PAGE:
Homunculus therapies are pre-medical and pseudoscientific, with a view on how the body works that hasn’t changed since the middle ages. They take no account of anatomy, chemistry, biology or evolution. Face it, if you have e. coli in your kidneys, it doesn’t matter how hard you rub the middle of your foot, it’s not going to go away.
That bastion of love and tolerance, the Daily Mail, seems blissfully unaware of this and has cheerfully published an uncritical and credulous story by Christopher Middleton, describing a visit to the “holistic dentist” Dr John Roberts. Dr Roberts runs a dental practice in West Yorkshire which combines ordinary dentistry with quackery, and calls it an “holistic approach”. Middleton’s article focuses on “tongue diagnosis”, which Roberts claims he can use to identify his patient’s medical problems.
For blues musicians Tommy Johnson and Robert Johnson (no relation), it was the ability to play the guitar better than any man who came before them. For Stanley Moon in the 1967 film Bedazzled, it was the love of a waitress in a Wimpy restaurant. For Keanu Reeves it was the chance to work in a top law firm (not, as perhaps would have been wiser, a degree of acting ability). And for Homer Simpson, it was a donut. It seems we all have a price, and the Devil is a pretty shrewd negotiator.
Personally, I’d really test the fella, see how far he could go. If I could sell my soul for, say, a guarantee that hell would stop being such a crappy place to spend eternity, I think that would be a decent deal. You know, scatter a few cushions, stick in a pool table, get rid of all that fire and brimstone and gnashing of teeth, and Hades could really be a decent hang-out. It’s essentially a bit of an eternal fixer-upper. Plus, I can imagine I’d get some serious respect from the population of Hell for putting an end to their eternal damnation and torture, so that would really start me out on the right foot, socially-speaking.
So, with this in mind, what would you enter into a Faustian pact with the horned-one for? What would you trade-in your immortal soul for? And what impact might that have on your day to day life?
Leave your answers, as weird, wacky and wonderful as you like, below the fold.
With the swine flu death toll recently exceeding 700 mortalities worldwide according to the WHO (that’s the World Health Organisation by the way – we at the MSS are not in the habit of contacting Roger Daltrey and co for updates on global mortality rates), understandably many people are scared. Even members of The Who, I dare venture, are scared (OK, that time I was talking about the rock band; the World Health Organisation know no fear). After all, despite the relatively tame death tolls of recent potential pandemics – SARS topped out at around 770 mortalities worldwide, and Bird Flu at just 250 – the threat of a genuine influenza pandemic is all too real, as the 50 million deaths from Spanish Flu between 1918 and 1920 are testament to.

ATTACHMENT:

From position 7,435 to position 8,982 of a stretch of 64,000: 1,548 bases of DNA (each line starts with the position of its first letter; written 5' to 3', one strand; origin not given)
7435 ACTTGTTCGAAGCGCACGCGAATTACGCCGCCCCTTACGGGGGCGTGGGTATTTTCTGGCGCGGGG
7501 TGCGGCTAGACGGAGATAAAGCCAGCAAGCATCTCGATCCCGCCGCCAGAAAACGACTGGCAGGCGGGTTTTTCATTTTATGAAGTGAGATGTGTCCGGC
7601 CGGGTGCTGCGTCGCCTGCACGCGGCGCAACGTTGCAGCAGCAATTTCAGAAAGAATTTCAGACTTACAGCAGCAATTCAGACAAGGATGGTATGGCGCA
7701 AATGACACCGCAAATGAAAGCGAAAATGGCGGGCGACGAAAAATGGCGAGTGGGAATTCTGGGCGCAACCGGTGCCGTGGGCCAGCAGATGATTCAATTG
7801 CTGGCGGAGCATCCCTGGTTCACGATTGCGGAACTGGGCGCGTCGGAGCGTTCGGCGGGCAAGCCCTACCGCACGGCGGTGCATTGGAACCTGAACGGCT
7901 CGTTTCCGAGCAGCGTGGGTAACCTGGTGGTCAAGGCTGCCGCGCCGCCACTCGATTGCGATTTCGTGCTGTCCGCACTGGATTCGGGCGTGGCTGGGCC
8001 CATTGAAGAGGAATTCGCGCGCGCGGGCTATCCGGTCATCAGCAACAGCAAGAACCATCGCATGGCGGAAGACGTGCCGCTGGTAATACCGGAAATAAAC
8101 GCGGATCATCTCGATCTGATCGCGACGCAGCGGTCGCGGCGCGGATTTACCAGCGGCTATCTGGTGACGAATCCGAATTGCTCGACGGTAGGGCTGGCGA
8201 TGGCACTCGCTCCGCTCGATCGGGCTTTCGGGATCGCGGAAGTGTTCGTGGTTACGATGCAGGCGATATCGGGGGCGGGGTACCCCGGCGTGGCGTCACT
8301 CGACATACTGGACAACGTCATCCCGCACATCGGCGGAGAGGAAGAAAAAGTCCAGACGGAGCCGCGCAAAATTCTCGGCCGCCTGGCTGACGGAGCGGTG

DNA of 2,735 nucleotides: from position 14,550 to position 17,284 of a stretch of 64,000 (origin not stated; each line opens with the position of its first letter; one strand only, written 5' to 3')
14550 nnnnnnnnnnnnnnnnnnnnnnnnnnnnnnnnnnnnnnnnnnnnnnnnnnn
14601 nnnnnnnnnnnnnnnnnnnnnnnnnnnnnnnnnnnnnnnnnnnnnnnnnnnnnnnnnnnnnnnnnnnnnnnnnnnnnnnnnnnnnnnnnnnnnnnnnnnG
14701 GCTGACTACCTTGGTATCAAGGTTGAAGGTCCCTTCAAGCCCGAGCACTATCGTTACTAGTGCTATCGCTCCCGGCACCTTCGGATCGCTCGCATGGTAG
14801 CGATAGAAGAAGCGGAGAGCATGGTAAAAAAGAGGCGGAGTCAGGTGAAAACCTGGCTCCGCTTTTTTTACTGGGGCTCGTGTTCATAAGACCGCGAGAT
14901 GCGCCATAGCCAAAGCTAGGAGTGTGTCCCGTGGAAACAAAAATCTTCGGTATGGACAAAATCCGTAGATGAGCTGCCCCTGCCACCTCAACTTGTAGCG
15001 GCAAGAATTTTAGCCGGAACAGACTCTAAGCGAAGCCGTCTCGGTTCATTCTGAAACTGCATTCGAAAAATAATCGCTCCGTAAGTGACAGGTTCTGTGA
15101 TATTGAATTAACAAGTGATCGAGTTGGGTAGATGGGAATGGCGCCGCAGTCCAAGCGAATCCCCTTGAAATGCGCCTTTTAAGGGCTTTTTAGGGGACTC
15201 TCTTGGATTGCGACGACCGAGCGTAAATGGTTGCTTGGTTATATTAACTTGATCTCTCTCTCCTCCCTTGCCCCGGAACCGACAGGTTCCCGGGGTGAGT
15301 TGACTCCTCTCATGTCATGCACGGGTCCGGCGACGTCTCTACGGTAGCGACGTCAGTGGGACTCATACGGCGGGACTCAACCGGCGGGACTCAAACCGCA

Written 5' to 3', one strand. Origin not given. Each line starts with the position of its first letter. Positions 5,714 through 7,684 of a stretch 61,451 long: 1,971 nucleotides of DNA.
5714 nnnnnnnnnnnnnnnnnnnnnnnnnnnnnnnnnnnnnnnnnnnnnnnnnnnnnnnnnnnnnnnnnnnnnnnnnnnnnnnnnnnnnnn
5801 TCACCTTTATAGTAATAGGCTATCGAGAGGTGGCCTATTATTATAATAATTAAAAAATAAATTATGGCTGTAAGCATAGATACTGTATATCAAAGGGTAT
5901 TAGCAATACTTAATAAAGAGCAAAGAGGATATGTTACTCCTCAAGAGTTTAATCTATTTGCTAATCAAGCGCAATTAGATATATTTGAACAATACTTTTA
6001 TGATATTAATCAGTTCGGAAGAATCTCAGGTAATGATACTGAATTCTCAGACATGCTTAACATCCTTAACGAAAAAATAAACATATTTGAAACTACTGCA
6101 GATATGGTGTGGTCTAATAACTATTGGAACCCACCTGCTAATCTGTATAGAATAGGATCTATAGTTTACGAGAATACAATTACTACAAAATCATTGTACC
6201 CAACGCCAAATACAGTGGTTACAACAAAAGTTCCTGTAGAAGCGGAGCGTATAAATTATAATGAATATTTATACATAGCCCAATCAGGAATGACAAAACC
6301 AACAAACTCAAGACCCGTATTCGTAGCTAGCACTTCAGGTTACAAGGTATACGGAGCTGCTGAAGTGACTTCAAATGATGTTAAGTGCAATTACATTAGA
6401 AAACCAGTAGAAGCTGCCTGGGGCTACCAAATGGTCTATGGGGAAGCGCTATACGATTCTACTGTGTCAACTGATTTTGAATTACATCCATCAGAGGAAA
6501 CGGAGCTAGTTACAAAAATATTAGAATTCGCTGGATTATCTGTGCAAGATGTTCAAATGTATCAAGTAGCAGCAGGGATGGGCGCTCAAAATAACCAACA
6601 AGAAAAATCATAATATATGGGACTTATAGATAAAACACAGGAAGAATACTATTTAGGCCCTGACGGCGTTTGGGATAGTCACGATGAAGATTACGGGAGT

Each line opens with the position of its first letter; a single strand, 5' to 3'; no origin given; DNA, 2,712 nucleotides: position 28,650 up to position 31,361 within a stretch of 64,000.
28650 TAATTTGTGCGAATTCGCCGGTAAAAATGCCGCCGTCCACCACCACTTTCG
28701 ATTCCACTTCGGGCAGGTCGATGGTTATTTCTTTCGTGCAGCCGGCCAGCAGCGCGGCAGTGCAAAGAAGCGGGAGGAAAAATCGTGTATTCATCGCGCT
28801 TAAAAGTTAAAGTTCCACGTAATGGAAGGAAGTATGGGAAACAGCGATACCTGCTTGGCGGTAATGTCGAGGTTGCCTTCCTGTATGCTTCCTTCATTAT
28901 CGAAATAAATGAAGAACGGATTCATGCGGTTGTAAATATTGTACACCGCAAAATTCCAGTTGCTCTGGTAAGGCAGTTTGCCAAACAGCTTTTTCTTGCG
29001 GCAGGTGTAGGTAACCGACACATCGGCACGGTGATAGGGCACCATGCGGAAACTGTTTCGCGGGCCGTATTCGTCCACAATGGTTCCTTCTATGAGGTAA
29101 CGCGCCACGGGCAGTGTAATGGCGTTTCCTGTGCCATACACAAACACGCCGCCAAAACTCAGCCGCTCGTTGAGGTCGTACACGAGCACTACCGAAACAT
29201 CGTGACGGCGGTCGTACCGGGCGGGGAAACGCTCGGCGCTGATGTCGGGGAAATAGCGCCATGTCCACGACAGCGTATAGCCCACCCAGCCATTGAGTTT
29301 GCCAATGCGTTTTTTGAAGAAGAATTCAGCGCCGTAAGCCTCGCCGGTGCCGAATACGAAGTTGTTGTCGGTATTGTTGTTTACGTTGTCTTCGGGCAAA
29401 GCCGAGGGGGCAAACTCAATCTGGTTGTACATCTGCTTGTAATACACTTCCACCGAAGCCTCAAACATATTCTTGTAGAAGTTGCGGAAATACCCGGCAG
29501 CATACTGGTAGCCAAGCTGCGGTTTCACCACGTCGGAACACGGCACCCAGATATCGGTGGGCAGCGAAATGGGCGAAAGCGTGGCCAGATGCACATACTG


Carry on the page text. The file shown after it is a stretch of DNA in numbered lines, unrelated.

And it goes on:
With good fortune and a prevailing wind, the excellent work of the WHO (again, the health guys not the ‘My Generation’ chaps) will continue to help contain and cope with the spread and treatment of the virus, so their advice is generally not to panic, to avoid unnecessary risks, and to essentially let the WHO do what the WHO do. So being cautious but un-panicky is what we’ll do, and we’ll soldier on, make the odd joke, while listening to both the WHO and The Who (while potentially also watching Dr Who), and as best as we can try not to spread germs nor fear.
Which would be fine, if homeopaths and the rest of the pseudomedical community weren’t out there treating a pandemic as a cash cow. Google something along the lines of ‘flu cure‘, ‘swine flu remedy‘ or ‘fuck me those pigs are going to kill us all‘* and you’ll be confronted with all manner of homeopathic, dietary, herbal and generally all-round magical cures. And it’s to one of these fringe, whack-job, dangerous and completely bullshit quack-remedies my attention was drawn today, namely Flu Defence – a herbal pill with claims so unbelievably nonsense-filled and appallingly-unscientific, they really do need to be taken apart one by one. And if you’ll indulge me, that’s precisely what I’ll do… Read the rest of this entry »